New Hampshire House votes to tighten voting laws
CONCORD (AP) — The New Hampshire House has passed a bill requiring New Hampshire voters who move to the state within 30 days of an election to provide proof that they intend to stay.
The House voted 191-162 to approve a slightly modified version of a bill that cleared the Senate in March. Those who can't provide proof such as a driver's license or lease would still be allowed to vote, but if they don't follow up with elections officials within 10 to 30 days, authorities could go their homes to investigate.
Democrats argued the bill would disenfranchise and intimidate voters.
The New Hampshire Youth Democrats released a response to Senate Bill 3 (SB3) following the vote saying, "“Senate Bill 3 will accomplish one thing: the disenfranchisement and intimidation of thousands of young voters across New Hampshire. [...] Any measure that works to disenfranchise young people from participating in our vibrant civic culture is counterproductive and will only hurt our state."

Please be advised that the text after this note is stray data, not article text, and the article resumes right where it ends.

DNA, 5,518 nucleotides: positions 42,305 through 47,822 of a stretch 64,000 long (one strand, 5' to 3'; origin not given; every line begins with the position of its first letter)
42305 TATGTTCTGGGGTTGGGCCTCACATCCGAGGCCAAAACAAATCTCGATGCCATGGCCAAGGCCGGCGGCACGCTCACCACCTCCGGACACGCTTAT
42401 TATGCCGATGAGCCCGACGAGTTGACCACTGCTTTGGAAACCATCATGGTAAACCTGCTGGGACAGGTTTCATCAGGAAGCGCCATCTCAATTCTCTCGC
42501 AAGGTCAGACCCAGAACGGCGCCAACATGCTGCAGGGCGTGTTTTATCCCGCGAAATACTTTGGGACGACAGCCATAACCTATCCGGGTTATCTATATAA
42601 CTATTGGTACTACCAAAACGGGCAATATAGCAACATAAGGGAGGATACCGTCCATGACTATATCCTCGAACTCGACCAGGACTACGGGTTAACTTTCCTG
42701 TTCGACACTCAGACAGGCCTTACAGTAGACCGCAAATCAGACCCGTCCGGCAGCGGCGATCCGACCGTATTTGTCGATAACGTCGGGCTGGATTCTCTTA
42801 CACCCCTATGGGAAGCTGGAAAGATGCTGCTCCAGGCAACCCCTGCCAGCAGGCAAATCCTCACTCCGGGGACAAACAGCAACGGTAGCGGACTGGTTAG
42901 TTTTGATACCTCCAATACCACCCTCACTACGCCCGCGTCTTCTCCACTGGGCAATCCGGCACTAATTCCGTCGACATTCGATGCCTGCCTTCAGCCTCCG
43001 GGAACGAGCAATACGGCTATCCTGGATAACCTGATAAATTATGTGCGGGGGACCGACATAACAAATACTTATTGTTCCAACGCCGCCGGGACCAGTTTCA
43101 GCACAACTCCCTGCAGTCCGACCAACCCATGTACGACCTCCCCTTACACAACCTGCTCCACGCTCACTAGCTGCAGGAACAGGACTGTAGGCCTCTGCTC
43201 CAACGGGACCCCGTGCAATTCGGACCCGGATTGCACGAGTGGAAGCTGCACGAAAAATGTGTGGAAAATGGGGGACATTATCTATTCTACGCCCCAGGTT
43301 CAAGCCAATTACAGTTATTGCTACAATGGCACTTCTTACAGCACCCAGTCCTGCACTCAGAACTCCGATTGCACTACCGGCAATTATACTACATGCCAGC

House Democratic Leader Steve Shurtleff also commented on the vote stating, "This legislation was clearly designed to placate those who buy into President Trump’s discredited assertion that fraud cost him the popular vote in New Hampshire. Leaders from both parties denounced those assertions, and as we know from the reports released following every single New Hampshire election, voter fraud is not an issue in our state.”
House Majority Leader Richard "Dick" Hinch stated, "New Hampshire holds more local and state elections than any other state in the nation, with numerous outcomes being decided by single digit margins. SB3 will help maintain confidence in our elections by eliminating drive-by voting and removing the domicile loophole by making domicile a verifiable act.”
He went on to say, “I look forward to getting this important legislation to the Governor's desk as quickly as possible.”
Republican Gov. Chris Sununu supports the measure, which now goes back to the Senate.